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Rev. Henry Boyd (died 18 September 1832) was an Irish poet, and an early translator of Dante.[1]

LifeEdit

Boyd was the son of Charles Boyd, a farmer in Co. Tyrone. He studied under a Mr. Davidson, then attended Trinity College, Dublin, earning a B.A. in 1776.[2]

He published a translation of Dante's Inferno in English verse, the first of its kind, with a specimen of the Orlando Furioso of Ariosto, in 1785. It was printed by subscription, and dedicated to the Earl of Bristol, bishop of Derry. The dedication is dated from Killeigh, near Tullamore, of which place presumably Boyd was incumbent.[1]

As early as 1791 the "ingenious and unfortunate author" was seeking subscriptions for his original poems.[3] In 1793 he published Poems: Chiefly dramatic and lyric.[4]

In 1802 he issued 3 volumes of an English verse translation of the whole Divina Commedia of Dante, with preliminary essays, notes, and illustrations, which was dedicated to Viscount Charleville, whose chaplain the author is described to be in the title-page. In the dedication Boyd states that the terrors of the Irish rebellion, had driven him from the post of danger at Lord Charleville's side to seek a safe asylum in a "remote angle of the province."[1]

In 1805 he was seeking a publisher for his translation, of the Araucana of Ercilla, a long poem, which "was too great an undertaking for Edinburgh publishers," and for which he vainly sought a purchaser in London (ibid. 120, 149). In 1805 he published the Penance of Hugo: A wision, translated from the Italian of Vincenzo Monti, with two additional cantos; and the Woodman's Tale, a poem after the manner and meter of Spenser's Faery Queen. The latter poem formed really the first of a collection of poems and odes. These poems were to have been published at Edinburgh, and Boyd seems to have acted badly in making an engagement with a London house to publish them after they had been announced there.[5] In the title-pages to both these works the author is described as vicar of Drumgath in Ireland; but in all biographical notices and in the obituary record of the Gentleman's Magazine for September 1832, he is invariably described simply as vicar of Rathfriland and chaplain to the Earl of Charleville.[1]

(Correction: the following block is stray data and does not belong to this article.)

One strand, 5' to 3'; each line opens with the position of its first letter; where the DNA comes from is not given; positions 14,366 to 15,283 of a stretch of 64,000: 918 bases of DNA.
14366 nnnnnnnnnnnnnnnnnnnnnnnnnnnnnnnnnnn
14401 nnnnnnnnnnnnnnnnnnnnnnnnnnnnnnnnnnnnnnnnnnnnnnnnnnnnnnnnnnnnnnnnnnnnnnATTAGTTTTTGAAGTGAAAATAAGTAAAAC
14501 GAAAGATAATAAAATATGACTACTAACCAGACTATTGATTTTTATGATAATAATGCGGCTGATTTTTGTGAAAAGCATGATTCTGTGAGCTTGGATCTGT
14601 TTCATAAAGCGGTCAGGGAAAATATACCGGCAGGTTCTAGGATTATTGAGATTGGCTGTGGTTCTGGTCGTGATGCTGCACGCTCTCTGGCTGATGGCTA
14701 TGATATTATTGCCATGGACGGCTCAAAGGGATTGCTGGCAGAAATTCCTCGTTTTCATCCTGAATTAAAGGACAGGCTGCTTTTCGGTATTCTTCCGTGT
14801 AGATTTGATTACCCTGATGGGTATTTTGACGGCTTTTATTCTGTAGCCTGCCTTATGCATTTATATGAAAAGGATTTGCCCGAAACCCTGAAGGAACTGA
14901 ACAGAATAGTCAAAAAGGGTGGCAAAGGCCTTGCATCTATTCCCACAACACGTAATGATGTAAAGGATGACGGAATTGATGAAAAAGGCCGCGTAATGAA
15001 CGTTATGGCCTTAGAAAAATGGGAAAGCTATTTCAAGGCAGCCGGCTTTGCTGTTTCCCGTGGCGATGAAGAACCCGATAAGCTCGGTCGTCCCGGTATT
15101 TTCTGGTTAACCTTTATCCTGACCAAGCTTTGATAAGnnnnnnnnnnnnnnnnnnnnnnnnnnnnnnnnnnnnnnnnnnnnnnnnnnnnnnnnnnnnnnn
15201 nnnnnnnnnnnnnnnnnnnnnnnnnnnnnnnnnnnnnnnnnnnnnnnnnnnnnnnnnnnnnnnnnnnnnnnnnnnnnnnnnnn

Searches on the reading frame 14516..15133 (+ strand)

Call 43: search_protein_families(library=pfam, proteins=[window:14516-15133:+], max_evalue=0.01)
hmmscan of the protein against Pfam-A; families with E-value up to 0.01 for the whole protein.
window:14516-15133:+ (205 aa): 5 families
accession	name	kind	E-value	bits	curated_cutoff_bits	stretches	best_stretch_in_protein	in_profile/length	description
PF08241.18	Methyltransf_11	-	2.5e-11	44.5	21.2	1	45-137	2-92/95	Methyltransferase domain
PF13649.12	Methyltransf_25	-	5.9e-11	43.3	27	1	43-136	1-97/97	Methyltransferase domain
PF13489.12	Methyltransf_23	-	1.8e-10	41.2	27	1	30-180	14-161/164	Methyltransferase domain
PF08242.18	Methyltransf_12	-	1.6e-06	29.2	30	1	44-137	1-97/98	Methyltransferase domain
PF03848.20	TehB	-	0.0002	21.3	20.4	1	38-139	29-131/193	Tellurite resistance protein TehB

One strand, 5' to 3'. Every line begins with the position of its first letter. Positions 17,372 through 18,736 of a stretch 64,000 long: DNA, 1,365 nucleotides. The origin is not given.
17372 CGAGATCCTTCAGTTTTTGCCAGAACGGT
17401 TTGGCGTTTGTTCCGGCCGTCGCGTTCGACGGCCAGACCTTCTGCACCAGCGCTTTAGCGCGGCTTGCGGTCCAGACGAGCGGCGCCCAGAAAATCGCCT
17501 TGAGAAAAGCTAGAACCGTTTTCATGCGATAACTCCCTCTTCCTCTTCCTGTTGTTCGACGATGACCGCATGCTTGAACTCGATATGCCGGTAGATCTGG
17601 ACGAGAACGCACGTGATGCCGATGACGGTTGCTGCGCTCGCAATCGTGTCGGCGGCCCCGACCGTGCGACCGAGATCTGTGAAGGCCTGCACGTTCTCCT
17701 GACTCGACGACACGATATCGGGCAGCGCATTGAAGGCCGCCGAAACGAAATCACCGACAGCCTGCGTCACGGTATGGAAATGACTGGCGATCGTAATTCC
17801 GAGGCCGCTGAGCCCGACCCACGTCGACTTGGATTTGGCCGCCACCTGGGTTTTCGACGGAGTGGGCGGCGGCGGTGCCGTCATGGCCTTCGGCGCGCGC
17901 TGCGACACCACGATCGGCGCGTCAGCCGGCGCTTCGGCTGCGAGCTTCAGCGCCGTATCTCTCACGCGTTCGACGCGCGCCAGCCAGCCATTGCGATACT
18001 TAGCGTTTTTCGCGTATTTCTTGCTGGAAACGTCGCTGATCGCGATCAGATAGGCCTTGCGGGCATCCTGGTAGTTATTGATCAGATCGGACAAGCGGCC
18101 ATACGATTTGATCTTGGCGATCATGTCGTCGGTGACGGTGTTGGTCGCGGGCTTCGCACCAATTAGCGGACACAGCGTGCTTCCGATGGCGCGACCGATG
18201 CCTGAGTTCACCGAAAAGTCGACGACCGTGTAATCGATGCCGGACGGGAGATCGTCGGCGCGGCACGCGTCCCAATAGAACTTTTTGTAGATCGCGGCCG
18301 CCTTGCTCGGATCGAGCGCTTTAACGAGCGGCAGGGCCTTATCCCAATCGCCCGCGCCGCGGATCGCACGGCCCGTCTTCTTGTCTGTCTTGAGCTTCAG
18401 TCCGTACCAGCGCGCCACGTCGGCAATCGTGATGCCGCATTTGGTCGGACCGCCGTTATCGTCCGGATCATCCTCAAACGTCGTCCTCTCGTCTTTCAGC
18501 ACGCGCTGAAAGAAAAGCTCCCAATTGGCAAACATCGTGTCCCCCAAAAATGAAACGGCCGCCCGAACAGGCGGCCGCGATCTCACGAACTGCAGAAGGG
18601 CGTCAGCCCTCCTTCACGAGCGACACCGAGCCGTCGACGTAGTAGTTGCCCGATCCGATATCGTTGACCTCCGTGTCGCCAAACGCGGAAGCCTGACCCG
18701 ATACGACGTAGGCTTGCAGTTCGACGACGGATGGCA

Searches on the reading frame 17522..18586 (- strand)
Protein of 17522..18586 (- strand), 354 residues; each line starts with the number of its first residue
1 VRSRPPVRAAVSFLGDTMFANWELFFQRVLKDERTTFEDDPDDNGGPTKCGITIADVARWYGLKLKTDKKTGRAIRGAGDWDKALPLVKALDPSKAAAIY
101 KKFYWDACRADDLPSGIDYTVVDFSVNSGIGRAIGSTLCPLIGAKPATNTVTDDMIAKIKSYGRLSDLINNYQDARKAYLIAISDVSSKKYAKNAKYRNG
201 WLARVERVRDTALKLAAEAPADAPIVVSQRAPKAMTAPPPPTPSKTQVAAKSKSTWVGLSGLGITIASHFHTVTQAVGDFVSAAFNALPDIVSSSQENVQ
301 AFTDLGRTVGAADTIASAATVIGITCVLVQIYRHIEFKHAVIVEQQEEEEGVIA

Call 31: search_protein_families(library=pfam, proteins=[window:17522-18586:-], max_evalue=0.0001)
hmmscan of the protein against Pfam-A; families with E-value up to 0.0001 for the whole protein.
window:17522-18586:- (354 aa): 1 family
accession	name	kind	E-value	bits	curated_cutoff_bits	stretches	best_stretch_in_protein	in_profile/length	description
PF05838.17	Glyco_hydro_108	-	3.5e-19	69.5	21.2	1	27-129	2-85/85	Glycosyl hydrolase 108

Anderson, writing to Bishop Percy in 1806, says that he had received some squibs written by Boyd against Mone, and that the humour was coarse and indelicate.[6] In 1807 he issued the Triumphs of Petrarch, translated, into English verse, and in 1809 some notes of his on the Fallen Angels in Paradise Lost were published, with other notes and essays on Milton, under the superintendence of the Rev. Henry Todd.[7]

He died at Ballintemple, near Newry, at an advanced age.[7]

PublicationsEdit

PoetryEdit

TranslatedEdit

  • Dante, A Translation of the 'Inferno' of Dante Alighieri, in English verse. London: C. Dilly, 1785.
  • Dante, The Divina Commedia. London: A. Strahan, for T. Cadell jun. & W. Davies, 1802. Volume I, Volume II, Volume III
  • Petrarch, The Triumphs of Francesco Petrarch: Florentine poet laureate. London : Longman, Hurst, Rees, & Orme, 1805
  • Alonso de Ercilla y Zúñiga, A Sketch of the 'Araucana' of Don Alonao de Ercilla; with copious translations from that poem. New York: Alsop, Brannan, & Alsop, 1808.


Except where noted, bibliographical information courtesy WorldCat.[8]

See alsoEdit

ReferencesEdit

  • PD-icon.svg Skottowe, Britiffe Constable (1886) "Boyd, Henry" in Stephen, Leslie Dictionary of National Biography 6 London: Smith, Elder, pp. 91-92 

NotesEdit

  1. 1.0 1.1 1.2 1.3 Skottowe, 91.
  2. Henry Boyd (1750-1832), English Poetry, 1579-1830, Center for Applied Technologies in the Humanities, Virginia Polytechic Institute & State University. Web, May 17, 2016.
  3. Nichols, Lit. Illustrations, vii. 717).
  4. Poems, chiefly dramatic and lyric : by the Rev. H. Boyd, WorldCat, OCLC Online Computer Library Center Inc. Web, May 2, 2016.
  5. Nicholson, 157
  6. Nicholson, 171
  7. 7.0 7.1 Skottowe, 92.
  8. Search results = au:Henry Boyd 1823, WorldCat, OCLC Online Computer Library Center Inc. Web, May 2, 2016.

External linksEdit

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